The only sound to break the eerie stillness is that of the wind caressing mature conifers both sides of Comrade Lenin, frozen forever in his emphatic pose. He’s looking down on us, hand on chest, daring us to enter the equally imposing structure he’s been guarding since the 1950s. But Lenin is a relative newcomer here …
Wünsdorf traces it’s military history back to 1877 when Kaiser Wilhelm ordered the building of a shooting range for the Prussian Artillery. This proved successful and was expanded through the addition of several barracks in 1910, a communications and telegraphy facility in 1912, and an Infantry school in 1913. By now Wünsdorf had established itself as the HQ for Germany’s »Reichswehr« or Home Guard, and the expansion was unstoppable. The Imperial Gym »Kaiserliche Turnanstalt« was added in 1915 and eventually grew into the National Sports School through the addition of a military paddling pool in 1936. Many of these facilities were used by the German Olympic team and later rebuilt under Soviet occupation.
Interestingly, Wünsdorf was also the site of the first Mosque on German soil. Originally constructed in 1915, the »Halbmondlager« or Half Moon Camp was there to make the ‘re-education’ of Muslim prisoners of war easier by allowing religious practice. It was still in use after WW1 but eventually pulled down in 1925 due to ‘structural concerns’ – though my money’s on it being a tad incompatible with Hitler’s greater plans.
Things were really beginning to get interesting around 1937 with the addition of the first bomb-proof communications bunker. »Maybach 1« entered service as the headquarters of the Empire’s High Command a few days before the invasion of Poland in August 1939, and was joined by »Zeppelin«, another bomb-proof bunker effectively the command and communications hub for Hitler’s WW2 effort.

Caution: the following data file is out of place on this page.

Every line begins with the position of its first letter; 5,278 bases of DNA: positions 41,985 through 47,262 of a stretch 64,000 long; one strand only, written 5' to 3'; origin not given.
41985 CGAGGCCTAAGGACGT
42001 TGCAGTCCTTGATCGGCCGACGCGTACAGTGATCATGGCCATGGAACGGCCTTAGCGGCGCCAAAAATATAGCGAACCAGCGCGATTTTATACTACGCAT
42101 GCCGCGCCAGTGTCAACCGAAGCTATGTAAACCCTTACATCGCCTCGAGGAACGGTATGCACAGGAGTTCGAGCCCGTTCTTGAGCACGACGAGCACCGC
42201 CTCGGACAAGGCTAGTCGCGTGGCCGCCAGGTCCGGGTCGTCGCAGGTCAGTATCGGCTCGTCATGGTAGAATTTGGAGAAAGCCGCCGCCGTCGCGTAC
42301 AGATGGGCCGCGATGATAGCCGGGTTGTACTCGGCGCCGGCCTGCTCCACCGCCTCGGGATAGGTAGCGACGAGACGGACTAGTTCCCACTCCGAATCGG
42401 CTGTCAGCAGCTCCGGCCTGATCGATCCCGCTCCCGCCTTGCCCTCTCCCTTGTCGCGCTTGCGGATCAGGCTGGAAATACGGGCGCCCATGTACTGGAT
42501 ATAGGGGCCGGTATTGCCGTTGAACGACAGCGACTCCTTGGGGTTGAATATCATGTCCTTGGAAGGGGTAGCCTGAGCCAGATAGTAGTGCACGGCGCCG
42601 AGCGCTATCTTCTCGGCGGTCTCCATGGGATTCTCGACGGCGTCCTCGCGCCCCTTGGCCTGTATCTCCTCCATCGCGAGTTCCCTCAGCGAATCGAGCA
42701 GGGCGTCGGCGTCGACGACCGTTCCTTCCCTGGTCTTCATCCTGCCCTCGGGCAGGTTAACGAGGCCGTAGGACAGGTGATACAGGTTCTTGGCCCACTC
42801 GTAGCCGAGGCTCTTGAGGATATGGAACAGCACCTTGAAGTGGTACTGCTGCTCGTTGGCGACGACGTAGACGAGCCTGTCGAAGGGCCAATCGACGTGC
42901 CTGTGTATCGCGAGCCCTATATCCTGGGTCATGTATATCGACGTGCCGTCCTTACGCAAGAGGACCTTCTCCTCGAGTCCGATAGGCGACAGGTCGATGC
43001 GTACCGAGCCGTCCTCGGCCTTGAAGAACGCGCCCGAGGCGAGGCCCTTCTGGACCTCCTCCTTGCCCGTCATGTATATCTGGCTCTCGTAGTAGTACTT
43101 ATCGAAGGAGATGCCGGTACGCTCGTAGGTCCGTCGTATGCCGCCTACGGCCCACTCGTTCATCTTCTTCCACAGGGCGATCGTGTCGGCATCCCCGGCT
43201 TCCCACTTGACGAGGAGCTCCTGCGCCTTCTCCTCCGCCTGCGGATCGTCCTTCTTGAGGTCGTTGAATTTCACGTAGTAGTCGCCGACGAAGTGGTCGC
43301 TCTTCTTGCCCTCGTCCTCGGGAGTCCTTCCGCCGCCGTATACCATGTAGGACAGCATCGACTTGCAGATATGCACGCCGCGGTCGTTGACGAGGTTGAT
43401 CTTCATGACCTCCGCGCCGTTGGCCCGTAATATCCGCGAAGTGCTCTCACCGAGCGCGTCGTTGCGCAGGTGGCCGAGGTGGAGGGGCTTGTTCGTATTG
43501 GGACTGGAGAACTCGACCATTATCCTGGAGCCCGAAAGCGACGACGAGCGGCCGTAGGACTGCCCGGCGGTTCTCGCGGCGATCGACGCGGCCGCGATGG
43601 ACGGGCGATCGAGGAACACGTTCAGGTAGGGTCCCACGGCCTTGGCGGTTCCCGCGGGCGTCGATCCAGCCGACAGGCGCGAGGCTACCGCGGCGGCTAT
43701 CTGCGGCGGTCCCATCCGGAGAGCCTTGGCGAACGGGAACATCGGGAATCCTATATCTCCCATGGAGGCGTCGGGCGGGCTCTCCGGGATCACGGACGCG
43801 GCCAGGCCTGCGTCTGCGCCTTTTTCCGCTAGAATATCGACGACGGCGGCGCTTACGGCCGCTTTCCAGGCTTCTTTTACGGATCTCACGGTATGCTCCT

Unsurprisingly history is lacking in finer details over the next few years. We do know that there were only three Allied attacks on Wünsdorf, the worst of which killed 120 people and several houses on 15 March 1945. By comparison, between 22,000 and 25,000 civilians were laid to waste in four Allied raids on Dresden in February the same year. Was Wünsdorf really that well camouflaged and defended, or was the nerve centre of two world war campaigns thought to be somewhere else? Speculation makes up for history’s silence.
Wünsdof was surrendered almost without resistance on 20 April 1945 and henceforth used as headquarters for Soviet forces in Germany. From that point onwards the town was off-limits to
prisoners inhabitants of the newly formed DDR, except for 2700 original citizens. And between 50,000 – 75,000 Soviet men, women and children, surrounded by a sturdy wall. Russian troops departed in 1994, leaving behind 260 hectares of suspected minefields as well as 98,300 pieces of ammunition, 47,000 grenades and miscellaneous weapons, 29 tonnes of spent munitions, and 45,000 cubic meters of hazardous waste, including chemicals, oil, and asbestos.